Osage orange (Maclura pomifera), commonly known as Bois d' arc, Hedge Apple, or Horse Apple, is a tree native to the south-central United States belonging to the Moraceae family, which includes figs, mulberries, breadfruit, and jackfruit.
Thorny, quick-growing, medium-sized trees or shrubs that grow to 20m (60 ft) but are more often 10-13m (30-40 ft) tall and nearly as wide, with upwardly curved branches and a short trunk, forming small, rounded, irregular-shaped canopies. A low, rounded, irregular-shaped canopy is created when this shrub is planted in rows alongside a boundary or trained as a hedge. Due to short, stout, sharp thorns that measure about 1.5cm (1/2 in) long, this shrub is an excellent impenetrable barrier for hedgerows.
Osage orange is also employed as a windbreak, as it is quick-growing, wind and temperature tolerant, and can thrive in poor, infertile soils. Osage oranges can adapt to a wide variety of soil conditions, provided that they are poor, wet, or dry, as long as they receive full sun, cool temperatures, and 100-115cm (40-45") precipitation annually.
Osage Orange can be recognized by:
Osage orange trees are deciduous, and their leaves turn light green in summer before golden yellow in autumn (fall). Simple leaves with smooth edges and sharp tips are typical of this species' morphology. A milky sap comes forth when a petiole (leaf stem) is broken off.
Young twigs have green bark that turns orange-brown and is deeply furrowed on older trunks. The inner bark and roots have bright orange colors.
Osage Orange Fruit
Osage orange trees are either male or female, and the seeds are wind dispersed. After a decade of development, the trees begin to fruit. The fruit has numerous tiny seeds crowded together. The fruit (and seed) of the Osage orange are big, round, tough, warty, pale green or light lime green in color, and measure 8-15 cm (3-6 inches) in diameter. When cut open, the fruit has a pleasant, orange-peel fragrance and is pale green or light lime green in color. The fruit produces white pulp and a milky sap when harvested in summer. When the fruit is crushed, it produces a bitter, milky juice.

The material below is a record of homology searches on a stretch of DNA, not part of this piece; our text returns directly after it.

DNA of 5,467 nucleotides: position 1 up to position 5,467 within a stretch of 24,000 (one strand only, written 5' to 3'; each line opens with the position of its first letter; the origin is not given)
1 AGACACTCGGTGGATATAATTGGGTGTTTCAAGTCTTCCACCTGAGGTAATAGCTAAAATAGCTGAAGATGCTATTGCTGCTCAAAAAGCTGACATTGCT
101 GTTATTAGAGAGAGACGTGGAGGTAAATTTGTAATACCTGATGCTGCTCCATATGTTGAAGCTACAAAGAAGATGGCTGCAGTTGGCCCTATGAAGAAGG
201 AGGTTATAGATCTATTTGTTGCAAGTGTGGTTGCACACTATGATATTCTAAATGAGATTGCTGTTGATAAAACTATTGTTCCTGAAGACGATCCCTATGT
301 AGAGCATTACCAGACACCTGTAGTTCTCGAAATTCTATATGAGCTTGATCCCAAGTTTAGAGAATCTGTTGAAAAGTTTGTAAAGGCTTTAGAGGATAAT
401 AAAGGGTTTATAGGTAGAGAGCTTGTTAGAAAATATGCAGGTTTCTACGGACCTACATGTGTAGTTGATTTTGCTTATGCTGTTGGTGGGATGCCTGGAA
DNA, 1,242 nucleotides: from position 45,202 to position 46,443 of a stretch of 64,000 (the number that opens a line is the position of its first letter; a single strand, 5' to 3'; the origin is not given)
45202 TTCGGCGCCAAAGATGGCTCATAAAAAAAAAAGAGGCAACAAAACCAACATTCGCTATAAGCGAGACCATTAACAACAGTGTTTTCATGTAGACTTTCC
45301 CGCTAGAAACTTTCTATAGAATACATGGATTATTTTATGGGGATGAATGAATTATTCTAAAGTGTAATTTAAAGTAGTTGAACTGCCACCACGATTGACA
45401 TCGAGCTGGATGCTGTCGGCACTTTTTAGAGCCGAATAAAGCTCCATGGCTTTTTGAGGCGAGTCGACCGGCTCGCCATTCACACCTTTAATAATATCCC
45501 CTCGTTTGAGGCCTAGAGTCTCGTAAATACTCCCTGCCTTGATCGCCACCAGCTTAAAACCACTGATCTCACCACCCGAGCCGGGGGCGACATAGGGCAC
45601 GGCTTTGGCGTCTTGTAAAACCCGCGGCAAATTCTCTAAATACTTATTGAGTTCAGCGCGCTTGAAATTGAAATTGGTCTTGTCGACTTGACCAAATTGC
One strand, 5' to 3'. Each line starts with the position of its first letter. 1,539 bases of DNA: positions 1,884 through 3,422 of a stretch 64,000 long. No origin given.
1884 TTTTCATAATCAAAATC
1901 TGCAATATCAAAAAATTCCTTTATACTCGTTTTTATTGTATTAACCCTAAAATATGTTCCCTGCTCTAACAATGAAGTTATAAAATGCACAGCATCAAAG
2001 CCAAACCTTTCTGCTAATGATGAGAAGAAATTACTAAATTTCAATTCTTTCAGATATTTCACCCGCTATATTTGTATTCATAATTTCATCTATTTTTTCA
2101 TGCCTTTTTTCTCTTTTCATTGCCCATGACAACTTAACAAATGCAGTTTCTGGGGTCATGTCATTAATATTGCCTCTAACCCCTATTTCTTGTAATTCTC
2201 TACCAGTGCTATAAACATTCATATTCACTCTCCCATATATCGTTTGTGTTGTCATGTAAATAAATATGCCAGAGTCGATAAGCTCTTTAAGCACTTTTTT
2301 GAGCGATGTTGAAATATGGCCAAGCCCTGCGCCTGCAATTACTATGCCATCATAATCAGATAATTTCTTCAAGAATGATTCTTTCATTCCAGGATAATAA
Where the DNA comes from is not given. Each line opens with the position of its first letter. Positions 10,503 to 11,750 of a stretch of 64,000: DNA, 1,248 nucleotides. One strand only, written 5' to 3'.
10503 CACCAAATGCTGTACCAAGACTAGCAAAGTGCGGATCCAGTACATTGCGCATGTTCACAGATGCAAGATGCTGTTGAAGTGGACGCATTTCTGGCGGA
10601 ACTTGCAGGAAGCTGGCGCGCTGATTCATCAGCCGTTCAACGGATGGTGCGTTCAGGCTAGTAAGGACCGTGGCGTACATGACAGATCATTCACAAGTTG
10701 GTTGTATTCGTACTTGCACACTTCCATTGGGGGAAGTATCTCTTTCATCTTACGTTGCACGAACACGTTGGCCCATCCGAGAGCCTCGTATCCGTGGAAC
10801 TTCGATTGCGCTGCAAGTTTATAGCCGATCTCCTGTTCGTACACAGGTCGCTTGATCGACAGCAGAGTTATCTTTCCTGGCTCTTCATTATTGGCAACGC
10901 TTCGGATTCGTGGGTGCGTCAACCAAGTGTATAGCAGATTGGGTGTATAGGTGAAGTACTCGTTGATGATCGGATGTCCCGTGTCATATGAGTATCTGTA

Only squirrels and deer eat the Osage orange fruit, and these animals are the only ones that can eat the tiny seeds within. These seeds are the only edible aspect of the fruit.
What are the advantages of using osage orange fruit as a pest repellent? The fruit, which contains 2, 3, 4, and 5-tetrahydroxystilbene, an ant, boxelder bug, cockroach, cricket, flea, and spider repellent chemical, can be used to keep pests away. Place the fruit in an open dish in the area where pests are present to prevent them. The fruit will ooze milky sap as it decays, so be careful with your dish! The fruit will last several weeks if you use it as a pest repellent.
Osage orange wood uses
The Osage Orange tree provides excellent hard yellow-orange wood with a fine to medium texture and a high natural sheen. Its beauty is second to its usefulness.
Because of its outstanding durability, this wood is well known for making railway ties and fence posts. It's also one of North America's most decay-resistant woods, sometimes used for archery bows. Bows and war clubs were traditionally crafted from Osage orange wood by Native Americans. It's also excellent firewood, in addition to being one of the most popular. However, the bark of the roots produces a yellow color. Even if the fruit isn't edible, this tree is quite helpful! It generates more heat per BTU than black locust timber, even though it is a good option.
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